Three reasons to consider giving to Chris4Life Colon Cancer Foundation (or any cancer non-profit)
Three reasons to consider giving to Chris4Life Colon Cancer Foundation (or any cancer non-profit):
Reason #1: Colon cancer is common and it is deadly. I’m going to get the tough part out of the way first. If we don’t admit there is a problem, we can’t work on the solution. Colon cancer is a big, bad deal. One in 20 Americans will get it in their lifetimes, 150,000 are diagnosed each year, and 50,000 Americans will die of colon cancer this year. 50,000 Americans. This last figure is mind blowing. To put it into perspective: 3000 people died as a result of the September 11th terrorist attacks. By comparison, colon cancer kills the equivalent of seventeen September 11th attacks every year. 9/11 was a call to action: we ousted the Taliban, put a hurting on Al Qaeda, reformed airport security and intelligence, and poured money into drones and other terrorist-busting technologies. Because of this, Al Qaeda is resorting to putting bombs in their underwear and they have not yet succeeded in hurting us again. So I ask you - why can’t we do the same thing to colon cancer, a much more common and sinister enemy?
Reason #2: Research funding is lacking and we can’t leave it up to the government to fix this. The way to find a cure for colon cancer, or any other complex disease is to spend money on research. It takes a lot of money. So how are we doing? For the past few years the National Institutes of Health and National Cancer Institute budgets have been mostly flat, not even keeping up with inflation. NIH had about 30 billion dollars to spend last year. This may seem like a lot of money, but it covers research on all aspects of human health, from asthma to zygomycosis. The NCI had a budget of 5 billion, which must be spread thin over countless types of cancers. Let’s return to the 9/11 analogy. Terrorism is a much smaller problem than cancer, so the antiterrorism budget must be small relative to the war on cancer right? The answer is an emphatic no. About 1.3 trillion dollars were spent in Afghanistan and Iraq alone. This is twenty-six times the total NCI spending during the last 10 years combined. So, now that Al Qaeda is weak and colon cancer is killing the equivalent of seventeen twin towers a year, we must be shifting resources to increase cancer research spending right? Nope. The talk in Washington is about austerity and budget cuts. Therefore, we can’t leave it up to the government to address the shortage in research funds. Patients are counting on non-profits together with the generosity of people to pick up the slack.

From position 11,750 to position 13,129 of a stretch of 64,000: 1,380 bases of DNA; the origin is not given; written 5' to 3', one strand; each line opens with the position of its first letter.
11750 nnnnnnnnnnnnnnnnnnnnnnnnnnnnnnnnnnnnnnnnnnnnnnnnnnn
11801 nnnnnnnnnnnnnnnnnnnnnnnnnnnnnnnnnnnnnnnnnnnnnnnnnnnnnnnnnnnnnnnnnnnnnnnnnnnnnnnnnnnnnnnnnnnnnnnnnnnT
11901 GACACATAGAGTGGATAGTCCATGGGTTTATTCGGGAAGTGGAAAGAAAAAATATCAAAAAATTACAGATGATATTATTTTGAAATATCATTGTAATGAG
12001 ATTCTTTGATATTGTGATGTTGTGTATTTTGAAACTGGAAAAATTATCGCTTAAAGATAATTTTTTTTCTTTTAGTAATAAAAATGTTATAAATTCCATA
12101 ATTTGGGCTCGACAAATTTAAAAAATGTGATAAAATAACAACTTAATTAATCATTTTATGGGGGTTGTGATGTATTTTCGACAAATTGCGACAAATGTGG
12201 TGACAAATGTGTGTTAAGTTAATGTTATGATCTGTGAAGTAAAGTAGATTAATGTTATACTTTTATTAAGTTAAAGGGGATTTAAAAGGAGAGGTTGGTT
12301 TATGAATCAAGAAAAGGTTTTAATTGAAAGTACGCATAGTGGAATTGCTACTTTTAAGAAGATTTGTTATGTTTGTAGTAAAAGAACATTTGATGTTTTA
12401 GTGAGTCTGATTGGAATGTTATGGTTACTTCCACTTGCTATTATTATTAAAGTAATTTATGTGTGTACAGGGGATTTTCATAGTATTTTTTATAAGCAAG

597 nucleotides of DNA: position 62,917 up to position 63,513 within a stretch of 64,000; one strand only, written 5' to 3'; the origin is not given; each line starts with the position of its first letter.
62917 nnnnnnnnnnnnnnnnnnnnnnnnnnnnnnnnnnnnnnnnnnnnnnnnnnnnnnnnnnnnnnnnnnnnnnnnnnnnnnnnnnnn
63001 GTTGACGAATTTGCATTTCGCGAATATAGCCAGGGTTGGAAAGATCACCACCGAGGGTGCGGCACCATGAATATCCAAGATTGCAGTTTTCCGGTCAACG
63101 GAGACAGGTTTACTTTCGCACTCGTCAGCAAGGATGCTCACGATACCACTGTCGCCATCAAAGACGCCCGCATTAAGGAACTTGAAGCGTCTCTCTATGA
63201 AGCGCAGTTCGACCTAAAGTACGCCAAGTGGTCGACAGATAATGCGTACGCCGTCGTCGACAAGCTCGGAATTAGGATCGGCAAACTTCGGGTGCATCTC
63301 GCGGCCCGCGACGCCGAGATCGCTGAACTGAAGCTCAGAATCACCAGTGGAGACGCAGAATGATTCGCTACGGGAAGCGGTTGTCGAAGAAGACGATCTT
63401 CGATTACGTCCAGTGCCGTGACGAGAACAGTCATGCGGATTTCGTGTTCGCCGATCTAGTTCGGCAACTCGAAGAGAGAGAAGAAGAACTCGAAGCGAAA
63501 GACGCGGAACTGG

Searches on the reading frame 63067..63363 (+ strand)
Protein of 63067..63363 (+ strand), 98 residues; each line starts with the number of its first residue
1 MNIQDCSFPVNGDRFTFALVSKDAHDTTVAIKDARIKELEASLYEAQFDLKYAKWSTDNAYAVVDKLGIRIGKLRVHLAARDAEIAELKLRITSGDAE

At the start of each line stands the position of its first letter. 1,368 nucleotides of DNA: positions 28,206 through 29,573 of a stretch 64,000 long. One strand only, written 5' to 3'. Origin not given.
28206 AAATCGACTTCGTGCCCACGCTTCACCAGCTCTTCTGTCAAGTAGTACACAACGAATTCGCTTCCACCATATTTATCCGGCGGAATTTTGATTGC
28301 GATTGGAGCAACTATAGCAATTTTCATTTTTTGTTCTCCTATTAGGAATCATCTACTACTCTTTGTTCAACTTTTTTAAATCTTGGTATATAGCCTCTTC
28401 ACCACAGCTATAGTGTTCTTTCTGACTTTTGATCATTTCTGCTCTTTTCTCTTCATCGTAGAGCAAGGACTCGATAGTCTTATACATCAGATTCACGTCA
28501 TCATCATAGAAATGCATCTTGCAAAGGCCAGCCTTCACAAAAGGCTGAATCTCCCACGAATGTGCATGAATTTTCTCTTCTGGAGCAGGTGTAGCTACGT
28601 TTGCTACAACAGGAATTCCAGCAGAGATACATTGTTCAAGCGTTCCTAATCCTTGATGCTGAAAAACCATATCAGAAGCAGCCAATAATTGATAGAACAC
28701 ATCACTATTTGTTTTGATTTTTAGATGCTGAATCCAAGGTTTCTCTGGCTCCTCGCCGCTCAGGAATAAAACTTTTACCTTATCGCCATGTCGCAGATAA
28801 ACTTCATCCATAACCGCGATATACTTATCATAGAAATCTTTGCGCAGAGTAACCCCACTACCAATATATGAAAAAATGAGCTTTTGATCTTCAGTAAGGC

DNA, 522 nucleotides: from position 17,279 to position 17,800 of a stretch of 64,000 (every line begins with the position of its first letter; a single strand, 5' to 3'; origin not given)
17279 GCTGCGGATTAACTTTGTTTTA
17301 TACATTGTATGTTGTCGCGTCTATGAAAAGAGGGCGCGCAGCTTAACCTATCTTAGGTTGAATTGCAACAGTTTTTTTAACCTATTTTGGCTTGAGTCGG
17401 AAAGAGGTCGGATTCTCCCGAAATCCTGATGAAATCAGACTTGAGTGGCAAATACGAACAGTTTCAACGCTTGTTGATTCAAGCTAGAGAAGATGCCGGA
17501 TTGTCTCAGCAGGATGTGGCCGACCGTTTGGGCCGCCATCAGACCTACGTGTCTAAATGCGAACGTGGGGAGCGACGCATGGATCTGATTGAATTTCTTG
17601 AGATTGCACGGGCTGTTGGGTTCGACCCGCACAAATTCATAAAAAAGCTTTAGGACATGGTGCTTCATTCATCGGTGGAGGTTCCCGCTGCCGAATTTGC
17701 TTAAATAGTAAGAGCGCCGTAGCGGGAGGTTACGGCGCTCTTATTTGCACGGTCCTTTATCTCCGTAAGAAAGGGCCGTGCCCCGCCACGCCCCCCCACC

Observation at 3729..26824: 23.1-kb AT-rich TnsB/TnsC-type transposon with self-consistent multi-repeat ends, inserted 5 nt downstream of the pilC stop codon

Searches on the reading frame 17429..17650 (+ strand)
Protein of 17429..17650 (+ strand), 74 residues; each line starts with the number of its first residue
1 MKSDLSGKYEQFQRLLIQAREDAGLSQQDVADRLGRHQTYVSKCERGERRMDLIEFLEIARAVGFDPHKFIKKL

Reason #3 Chris4Life is doing great things with our resources. Hopefully I have convinced you that colon cancer is a common disease that affects too many American families. It hit my family by taking the life of the strongest person I have ever met, my mother. That is why we founded Chris4Life and that is why one of our core missions is to raise money to find a cure for colon cancer. Here are some of the highlights of our research funding: $1.1 million over the next 5 years to the Otto J. Ruesch Center of the Cure of Gastrointestinal Cancers at Georgetown University; $100,000 to Georgetown to fund a clinical trial on a drug that may help patients whose tumors do not respond to standard therapy; $500,000 to the University of Pittsburgh Cancer Institute to pursue some promising initial results on the usage of Chinese herbal medicine together with chemo and radiation. Going forward, Chris4Life will fund research by the brightest scientists with the boldest ideas. To identify these ideas we have formed a team of colon cancer experts from around the country. In order to make a real impact, we need help. Let’s not leave it up to the government. Let’s pitch in ourselves! Please consider giving. Please get involved. And please spread the word!
Paul J. Sapienza
Founding Director of the Board
Are you at Risk For Colorectal Cancer?
- 2nd leading cause of cancer deaths for men and women combined
- Colonoscopies not only discover cancer, but can also stop cancer
- 50% of Americans still do not get colonoscopy reimbursement
- Colon cancer research is still vastly under-funded
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